Brexit: No comfort from Government on safeguarding of employment rights
Matthew Pennycook, Labour MP for Greenwich and Woolwich recently posed a written question to the Minister for the Department for Exiting the European Union, as follows: “whether he plans to give domestic effect to the Acquired Rights Directive 2001/23/EC through the forthcoming Repeal Bill”. The Acquired Rights Directive includes the rights we have under the Transfer of Undertakings (Protection of Employment) Regulations 2006 (aka TUPE, the protection from dismissal when a business changes hands). This is a key area of protection provided by our current employment law, of which many of our readers will be aware. Many are concerned that with the pound so weak, foreign businesses will be able to purchase British businesses with relative ease, and losing this key protection could result in major job losses for workers within the British economy.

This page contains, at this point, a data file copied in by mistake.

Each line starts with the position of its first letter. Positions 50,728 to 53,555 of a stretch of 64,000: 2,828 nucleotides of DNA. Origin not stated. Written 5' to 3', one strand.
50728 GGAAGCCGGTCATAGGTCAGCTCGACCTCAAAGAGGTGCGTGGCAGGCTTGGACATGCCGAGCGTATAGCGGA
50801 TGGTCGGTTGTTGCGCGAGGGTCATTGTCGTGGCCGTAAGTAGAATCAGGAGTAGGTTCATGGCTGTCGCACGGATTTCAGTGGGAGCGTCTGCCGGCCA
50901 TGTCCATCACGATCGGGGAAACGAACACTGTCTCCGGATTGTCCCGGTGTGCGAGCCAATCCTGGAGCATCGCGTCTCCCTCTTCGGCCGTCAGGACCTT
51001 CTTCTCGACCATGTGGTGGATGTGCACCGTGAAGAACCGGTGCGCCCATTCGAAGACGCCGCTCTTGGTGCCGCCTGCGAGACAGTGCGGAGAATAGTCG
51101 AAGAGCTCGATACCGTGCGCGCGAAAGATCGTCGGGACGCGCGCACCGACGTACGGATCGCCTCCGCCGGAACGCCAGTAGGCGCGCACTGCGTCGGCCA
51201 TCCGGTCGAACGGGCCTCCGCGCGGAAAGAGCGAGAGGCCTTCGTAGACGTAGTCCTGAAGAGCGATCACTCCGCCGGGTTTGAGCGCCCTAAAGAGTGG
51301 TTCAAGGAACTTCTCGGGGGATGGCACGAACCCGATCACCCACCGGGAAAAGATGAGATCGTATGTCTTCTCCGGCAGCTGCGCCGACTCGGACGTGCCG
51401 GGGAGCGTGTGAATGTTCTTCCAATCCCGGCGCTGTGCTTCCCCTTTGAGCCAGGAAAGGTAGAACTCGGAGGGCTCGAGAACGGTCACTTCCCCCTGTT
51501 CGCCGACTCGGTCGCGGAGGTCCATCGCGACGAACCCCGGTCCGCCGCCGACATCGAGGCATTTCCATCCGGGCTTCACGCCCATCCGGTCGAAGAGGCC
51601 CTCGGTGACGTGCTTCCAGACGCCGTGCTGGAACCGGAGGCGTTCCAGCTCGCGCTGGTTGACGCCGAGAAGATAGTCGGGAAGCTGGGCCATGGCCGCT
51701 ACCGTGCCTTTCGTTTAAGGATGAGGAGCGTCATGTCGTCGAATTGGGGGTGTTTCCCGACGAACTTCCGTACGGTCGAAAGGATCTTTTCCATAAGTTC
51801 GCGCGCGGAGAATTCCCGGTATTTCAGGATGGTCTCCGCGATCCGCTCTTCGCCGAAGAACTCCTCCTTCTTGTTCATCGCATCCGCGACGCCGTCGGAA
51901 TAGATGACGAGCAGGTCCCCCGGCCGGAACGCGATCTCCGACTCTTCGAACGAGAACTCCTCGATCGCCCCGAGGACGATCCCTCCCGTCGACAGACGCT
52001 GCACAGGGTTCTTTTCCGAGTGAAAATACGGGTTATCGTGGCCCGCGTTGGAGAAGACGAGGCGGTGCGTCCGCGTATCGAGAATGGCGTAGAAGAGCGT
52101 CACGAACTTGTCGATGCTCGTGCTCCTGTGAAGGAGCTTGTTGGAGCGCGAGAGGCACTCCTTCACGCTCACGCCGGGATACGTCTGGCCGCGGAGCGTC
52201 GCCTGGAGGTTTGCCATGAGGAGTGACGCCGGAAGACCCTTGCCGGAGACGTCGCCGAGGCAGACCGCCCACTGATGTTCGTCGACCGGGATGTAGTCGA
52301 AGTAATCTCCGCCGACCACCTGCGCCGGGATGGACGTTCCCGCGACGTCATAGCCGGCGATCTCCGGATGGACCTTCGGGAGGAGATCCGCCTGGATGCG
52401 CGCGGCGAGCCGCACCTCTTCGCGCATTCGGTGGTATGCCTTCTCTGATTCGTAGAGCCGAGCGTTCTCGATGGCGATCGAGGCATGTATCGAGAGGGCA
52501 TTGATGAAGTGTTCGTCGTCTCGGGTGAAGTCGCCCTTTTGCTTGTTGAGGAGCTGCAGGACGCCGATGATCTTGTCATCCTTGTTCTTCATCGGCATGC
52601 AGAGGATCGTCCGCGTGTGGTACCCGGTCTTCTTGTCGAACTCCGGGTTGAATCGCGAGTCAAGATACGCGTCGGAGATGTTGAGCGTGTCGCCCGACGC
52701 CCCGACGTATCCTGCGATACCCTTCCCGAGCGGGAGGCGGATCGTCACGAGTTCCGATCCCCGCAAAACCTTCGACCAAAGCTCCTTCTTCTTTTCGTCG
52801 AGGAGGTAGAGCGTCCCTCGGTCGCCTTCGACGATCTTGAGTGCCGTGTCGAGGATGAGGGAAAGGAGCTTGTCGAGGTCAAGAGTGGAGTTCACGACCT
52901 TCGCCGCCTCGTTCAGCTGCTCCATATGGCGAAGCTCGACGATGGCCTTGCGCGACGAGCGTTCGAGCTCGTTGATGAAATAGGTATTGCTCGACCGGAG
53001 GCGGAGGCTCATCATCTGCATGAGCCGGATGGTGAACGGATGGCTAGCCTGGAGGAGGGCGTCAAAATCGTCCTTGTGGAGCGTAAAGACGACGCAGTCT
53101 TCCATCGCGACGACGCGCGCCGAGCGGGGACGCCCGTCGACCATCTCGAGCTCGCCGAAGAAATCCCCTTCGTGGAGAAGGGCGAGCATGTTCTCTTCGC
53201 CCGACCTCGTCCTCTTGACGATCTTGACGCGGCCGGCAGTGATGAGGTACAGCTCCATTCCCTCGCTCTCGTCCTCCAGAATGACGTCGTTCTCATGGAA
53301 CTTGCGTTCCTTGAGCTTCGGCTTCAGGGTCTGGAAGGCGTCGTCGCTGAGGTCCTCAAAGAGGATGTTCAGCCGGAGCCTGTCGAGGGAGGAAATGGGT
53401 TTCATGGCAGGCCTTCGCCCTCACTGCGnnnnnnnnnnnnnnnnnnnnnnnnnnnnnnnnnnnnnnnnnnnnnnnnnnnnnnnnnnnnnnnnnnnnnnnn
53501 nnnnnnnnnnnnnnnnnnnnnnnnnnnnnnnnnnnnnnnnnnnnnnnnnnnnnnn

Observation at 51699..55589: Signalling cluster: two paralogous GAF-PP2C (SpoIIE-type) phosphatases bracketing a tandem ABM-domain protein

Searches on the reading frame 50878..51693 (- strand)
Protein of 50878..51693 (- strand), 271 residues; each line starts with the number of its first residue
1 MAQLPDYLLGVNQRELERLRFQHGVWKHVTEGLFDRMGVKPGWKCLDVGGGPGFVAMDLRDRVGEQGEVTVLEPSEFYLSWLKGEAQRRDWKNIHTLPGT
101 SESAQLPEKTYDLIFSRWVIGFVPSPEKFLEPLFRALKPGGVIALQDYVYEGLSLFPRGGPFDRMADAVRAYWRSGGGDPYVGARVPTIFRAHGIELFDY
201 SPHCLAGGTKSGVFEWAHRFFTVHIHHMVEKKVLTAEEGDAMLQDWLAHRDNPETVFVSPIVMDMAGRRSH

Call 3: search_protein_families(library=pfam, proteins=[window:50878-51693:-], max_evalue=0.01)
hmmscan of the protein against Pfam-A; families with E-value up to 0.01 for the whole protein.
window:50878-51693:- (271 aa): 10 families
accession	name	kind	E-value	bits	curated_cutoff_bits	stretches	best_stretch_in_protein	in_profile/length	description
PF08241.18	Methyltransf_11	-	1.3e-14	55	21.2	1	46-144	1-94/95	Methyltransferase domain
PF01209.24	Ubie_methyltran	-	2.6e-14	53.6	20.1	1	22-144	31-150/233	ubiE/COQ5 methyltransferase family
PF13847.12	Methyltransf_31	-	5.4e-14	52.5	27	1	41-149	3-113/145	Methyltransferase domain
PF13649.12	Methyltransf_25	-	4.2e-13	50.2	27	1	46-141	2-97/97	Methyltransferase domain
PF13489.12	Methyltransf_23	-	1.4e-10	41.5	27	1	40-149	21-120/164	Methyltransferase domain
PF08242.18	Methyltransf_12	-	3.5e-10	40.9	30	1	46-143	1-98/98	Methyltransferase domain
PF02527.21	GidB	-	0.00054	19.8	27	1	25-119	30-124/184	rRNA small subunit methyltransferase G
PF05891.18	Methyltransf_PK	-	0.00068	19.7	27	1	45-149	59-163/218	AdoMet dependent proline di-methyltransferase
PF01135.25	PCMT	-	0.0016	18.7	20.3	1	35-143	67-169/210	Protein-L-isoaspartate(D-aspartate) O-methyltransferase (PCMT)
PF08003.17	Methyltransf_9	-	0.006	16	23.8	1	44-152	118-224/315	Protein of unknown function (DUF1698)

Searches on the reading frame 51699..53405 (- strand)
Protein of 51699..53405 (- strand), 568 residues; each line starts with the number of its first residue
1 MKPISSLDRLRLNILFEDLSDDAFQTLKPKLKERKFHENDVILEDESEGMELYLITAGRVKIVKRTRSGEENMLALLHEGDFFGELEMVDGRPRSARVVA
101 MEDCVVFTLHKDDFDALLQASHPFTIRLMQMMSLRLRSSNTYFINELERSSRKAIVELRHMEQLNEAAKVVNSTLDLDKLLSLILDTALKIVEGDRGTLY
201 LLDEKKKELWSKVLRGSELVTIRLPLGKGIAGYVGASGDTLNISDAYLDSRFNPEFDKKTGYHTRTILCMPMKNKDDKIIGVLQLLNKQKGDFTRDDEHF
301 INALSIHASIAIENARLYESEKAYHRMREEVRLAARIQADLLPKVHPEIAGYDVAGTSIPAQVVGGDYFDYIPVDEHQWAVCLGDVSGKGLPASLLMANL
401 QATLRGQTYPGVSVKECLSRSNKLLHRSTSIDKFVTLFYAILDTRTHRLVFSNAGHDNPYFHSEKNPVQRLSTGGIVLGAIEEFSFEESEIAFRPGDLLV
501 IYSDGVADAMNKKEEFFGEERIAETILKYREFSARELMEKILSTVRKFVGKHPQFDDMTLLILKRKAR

David Jones MP responded, somewhat unsatisfactorily, stating that the Great Repeal Bill "…will convert existing European Union law into domestic law, wherever practical". Later, during a House of Commons debate on the subject, Greg Clark (BEIS Minister) said instead that the government had "no intention of having a sunset clause" to remove the current layer of protections afforded to workers (a sunset clause being a date included in an Act, say, that gives a date by which the law shall cease to have effect unless further legislation is enacted to change the law). The Bill is due to be introduced in the next parliamentary session but until then we all remain largely in the dark as to the government’s intentions with regard to employment law rights.
Meanwhile, the GMB General Secretary, Tim Roache, has called on the Prime Minister to give a "cast-iron guarantee" on the safeguarding of workers' rights, and Melanie Onn MP is has submitted a Private Members’ Bill entitled ‘Workers' Rights (Maintenance of EU Standards) Bill 2016-17’ which is attempting to safeguard workers’ rights derived from EU legislation after Brexit, and other purposes connected to that.
Published: 25 November 2016
Article Sections: International Issues